Throughout the past year and more so in recent times, some analysts have said Barack Obama is much more skilled at campaigning than governing.Â He likes to take issues directly to the peopleÂ andÂ whip up emotional reaction in the crowds through commanding rhetoric.
ButÂ that routine has grown more transparent. Just recently, MSNBC noted Obama is trying to tap into the anger his administration has caused and lead theÂ call for change. Even though what the people want is change from his administration’s politics.
Now, he’s campaigning again, taking his health care reform plan to the people and trying to whip up support. But as usual, he does this by blaming others for the people’s discontent and…leading the call for change.
Let’s take a look at this…
Trying to rally the public and put more pressure on Congress to act quickly, President Obama on Monday took to the road to castigate insurance companies and urged voters to lobby for passage of the healthcare overhaul….
Obama argued that his healthcare proposal trumped politics.
Sure. Just say it convincingly and it will be so. (Oddly, the advice to Dorothy comes to mind….”Just tap your heels three times and say ‘I want to go home’…”)
“I don’t know how passing healthcare will play politically, but I do know that it’s the right thing to do,” he said. “If you share that belief, I want you to stand with me and fight with me. And I ask you to help us get us over the finish line these next few weeks.
Virtually nobody is saying health care is the wrong thing to do. Let’s be honest. We universally share that belief. But note the lack of specifics in this appeal to emotion by the community organizer-in-chief.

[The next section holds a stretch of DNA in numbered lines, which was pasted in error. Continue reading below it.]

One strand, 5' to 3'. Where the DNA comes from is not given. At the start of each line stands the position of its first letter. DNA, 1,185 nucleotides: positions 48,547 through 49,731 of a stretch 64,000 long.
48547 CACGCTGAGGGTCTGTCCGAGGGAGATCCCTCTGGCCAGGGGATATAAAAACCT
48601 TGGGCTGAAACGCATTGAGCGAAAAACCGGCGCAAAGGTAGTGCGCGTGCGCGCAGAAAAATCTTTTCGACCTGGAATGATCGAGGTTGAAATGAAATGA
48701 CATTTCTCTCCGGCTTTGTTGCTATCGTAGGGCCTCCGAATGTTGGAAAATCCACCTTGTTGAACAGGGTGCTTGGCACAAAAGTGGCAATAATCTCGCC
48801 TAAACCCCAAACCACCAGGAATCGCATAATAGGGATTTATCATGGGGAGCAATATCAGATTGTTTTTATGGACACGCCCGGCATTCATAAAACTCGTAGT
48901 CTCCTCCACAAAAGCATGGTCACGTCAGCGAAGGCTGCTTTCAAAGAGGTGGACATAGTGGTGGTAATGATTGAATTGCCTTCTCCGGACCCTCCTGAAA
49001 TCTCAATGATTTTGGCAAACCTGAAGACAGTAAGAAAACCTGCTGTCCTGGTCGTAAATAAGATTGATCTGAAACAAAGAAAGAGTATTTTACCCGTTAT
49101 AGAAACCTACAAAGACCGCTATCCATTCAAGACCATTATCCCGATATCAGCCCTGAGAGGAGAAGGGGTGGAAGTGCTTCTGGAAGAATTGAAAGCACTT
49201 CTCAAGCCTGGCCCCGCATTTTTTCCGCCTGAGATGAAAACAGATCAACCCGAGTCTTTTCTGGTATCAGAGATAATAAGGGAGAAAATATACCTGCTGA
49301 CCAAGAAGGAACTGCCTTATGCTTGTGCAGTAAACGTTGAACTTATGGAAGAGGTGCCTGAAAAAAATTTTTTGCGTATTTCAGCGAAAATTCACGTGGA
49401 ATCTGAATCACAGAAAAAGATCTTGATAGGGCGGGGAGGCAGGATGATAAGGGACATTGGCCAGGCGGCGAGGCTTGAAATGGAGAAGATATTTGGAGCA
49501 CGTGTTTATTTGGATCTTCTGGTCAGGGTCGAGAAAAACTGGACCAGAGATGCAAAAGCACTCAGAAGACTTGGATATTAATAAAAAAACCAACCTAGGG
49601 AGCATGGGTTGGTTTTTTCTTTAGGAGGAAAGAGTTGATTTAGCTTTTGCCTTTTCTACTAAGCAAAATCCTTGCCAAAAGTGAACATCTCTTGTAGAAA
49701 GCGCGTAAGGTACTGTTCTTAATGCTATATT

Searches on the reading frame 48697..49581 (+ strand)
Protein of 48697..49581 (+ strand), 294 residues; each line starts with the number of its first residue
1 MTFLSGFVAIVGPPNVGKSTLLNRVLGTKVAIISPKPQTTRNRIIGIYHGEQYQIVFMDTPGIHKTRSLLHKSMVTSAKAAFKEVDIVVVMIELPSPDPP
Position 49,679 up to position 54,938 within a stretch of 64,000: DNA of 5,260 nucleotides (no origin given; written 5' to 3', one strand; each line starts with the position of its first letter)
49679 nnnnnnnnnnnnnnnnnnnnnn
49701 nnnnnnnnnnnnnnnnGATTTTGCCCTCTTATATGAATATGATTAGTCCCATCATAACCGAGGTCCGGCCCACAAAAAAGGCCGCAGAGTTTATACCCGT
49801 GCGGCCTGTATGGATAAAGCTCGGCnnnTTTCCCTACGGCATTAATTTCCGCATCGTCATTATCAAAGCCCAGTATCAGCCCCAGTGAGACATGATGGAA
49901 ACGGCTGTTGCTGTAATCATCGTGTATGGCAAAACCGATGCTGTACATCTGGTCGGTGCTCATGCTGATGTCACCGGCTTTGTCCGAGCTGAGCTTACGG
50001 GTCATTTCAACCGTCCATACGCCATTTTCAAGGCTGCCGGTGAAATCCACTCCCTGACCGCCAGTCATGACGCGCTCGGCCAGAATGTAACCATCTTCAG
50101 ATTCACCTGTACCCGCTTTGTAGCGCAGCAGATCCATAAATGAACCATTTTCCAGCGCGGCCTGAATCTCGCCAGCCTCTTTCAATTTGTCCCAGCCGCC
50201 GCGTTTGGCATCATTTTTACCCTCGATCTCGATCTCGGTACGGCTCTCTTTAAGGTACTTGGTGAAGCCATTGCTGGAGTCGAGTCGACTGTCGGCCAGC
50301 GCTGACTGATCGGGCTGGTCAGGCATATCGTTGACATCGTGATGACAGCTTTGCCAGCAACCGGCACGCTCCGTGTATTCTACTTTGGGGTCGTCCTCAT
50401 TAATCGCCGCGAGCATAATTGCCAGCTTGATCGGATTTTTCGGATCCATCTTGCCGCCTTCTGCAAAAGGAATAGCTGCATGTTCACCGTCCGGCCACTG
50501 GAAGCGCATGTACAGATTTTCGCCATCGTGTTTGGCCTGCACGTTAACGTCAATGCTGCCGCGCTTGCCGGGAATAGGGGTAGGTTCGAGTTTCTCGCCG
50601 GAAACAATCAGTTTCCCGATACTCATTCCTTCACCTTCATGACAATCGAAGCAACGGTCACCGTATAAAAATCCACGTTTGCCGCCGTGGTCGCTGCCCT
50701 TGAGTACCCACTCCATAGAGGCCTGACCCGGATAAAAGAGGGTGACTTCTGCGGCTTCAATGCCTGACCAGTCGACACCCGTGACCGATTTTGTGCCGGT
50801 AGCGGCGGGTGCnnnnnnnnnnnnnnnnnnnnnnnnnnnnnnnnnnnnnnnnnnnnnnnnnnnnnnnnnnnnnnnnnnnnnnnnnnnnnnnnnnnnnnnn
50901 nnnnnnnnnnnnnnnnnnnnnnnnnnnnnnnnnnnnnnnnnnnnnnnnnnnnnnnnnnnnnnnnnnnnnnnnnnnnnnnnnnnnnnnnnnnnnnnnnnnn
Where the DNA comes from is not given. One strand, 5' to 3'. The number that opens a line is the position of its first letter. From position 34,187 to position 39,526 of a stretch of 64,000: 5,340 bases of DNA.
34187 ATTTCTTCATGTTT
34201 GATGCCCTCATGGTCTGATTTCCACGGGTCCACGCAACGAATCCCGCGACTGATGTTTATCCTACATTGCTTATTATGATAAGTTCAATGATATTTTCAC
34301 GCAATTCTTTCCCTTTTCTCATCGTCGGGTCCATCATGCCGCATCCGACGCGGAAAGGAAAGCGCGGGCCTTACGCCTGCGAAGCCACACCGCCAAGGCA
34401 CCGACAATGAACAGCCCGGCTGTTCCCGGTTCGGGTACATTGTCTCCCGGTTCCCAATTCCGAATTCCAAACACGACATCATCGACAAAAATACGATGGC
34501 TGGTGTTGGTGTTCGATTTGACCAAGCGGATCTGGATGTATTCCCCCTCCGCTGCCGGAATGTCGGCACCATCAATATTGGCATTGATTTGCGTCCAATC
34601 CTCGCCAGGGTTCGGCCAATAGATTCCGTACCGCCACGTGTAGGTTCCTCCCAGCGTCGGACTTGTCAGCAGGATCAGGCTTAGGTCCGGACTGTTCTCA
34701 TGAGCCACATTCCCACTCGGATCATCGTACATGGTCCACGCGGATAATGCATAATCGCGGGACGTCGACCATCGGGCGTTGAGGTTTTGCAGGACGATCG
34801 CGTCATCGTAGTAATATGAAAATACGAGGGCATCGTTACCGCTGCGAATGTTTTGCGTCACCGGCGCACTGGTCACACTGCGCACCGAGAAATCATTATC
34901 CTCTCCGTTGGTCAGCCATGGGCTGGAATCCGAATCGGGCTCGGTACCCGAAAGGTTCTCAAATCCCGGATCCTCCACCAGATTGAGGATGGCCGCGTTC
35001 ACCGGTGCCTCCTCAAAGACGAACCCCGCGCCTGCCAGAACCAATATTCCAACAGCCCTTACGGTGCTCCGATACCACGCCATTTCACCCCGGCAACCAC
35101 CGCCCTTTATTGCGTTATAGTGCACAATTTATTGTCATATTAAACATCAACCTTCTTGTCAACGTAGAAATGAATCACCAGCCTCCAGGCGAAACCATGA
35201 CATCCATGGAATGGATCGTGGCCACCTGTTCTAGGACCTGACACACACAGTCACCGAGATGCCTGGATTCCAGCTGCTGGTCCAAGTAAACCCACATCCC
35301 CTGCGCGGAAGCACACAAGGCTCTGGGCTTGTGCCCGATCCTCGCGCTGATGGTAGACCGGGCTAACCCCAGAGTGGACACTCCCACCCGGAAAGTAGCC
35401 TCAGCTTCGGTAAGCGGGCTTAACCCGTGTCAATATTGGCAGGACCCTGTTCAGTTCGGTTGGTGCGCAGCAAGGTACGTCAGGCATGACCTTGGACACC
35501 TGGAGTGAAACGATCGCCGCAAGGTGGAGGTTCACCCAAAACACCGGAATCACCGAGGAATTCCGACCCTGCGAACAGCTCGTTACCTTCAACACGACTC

“The need is great,” he said. “The opportunity is here. Let’s seize reform. It’s within our grasp.”
When read as text in print and not heard with the dramatic delivery and staged backdrops, it’s just general blanket rhetoric. And he’s got plenty of that.
“The time for talk is over,” Obama said. “We need to see where people stand. And we need all of you to help us win that vote. So I need you to knock on doors. Talk to your neighbors. Pick up the phone. When you hear an argument by the water cooler and somebody is saying this or that about it, say, no, no, no, no, hold on a second.
What? Oh, he’s whipping up emotions again. Forget facts. They just bog things down.
And we need you to make your voices heard all the way in Washington, D.C.
“They need to hear your voices because right now the Washington echo chamber is in full throttle. It is as deafening as it’s ever been. And as we come to that final vote, that echo chamber is telling members of Congress, wait, think about the politics — instead of thinking about doing the right thing,” he said.
No, the people with whom this overhaul is so unpopular are crying ‘do the right thing’. It’s the party leadership voices echoing through the chambers that are warning members to think about the politics.
The White House has said the president would like to see the House act before he leaves for Asia on March 18, but House leaders have indicated they would be happy if that chamber acts before Easter break at the end of the month.
Just get it done, they demand. Because it’s critical to the president’s legacy.
Mr. Obama’s closing arguments are lending credence to rank-and-file fears that they’re getting played. Democrats are telling reporters that Mr. Obama has been telling them in private meetings that his Presidency, and the party’s claim to any achievement, rests on passing a bill. With barely any mention of substance, the right bill is any bill, by any political means necessary.
Even false promises.
Then there’s House Majority Leader Steny Hoyer’s far-fetched suggestion to Mr. [Bart] Stupak and the antiabortion [pro-life]Â bloc that Democrats can take care of their concerns in a third bill, which everyone knows will fail in the Senate if it even comes to the floor.
In this wilderness of political mirrors, anything is possible.
ButÂ because he sealed the deal on the campaign trail before, we will see Mr. Obama there again, as long as it takes. Or works.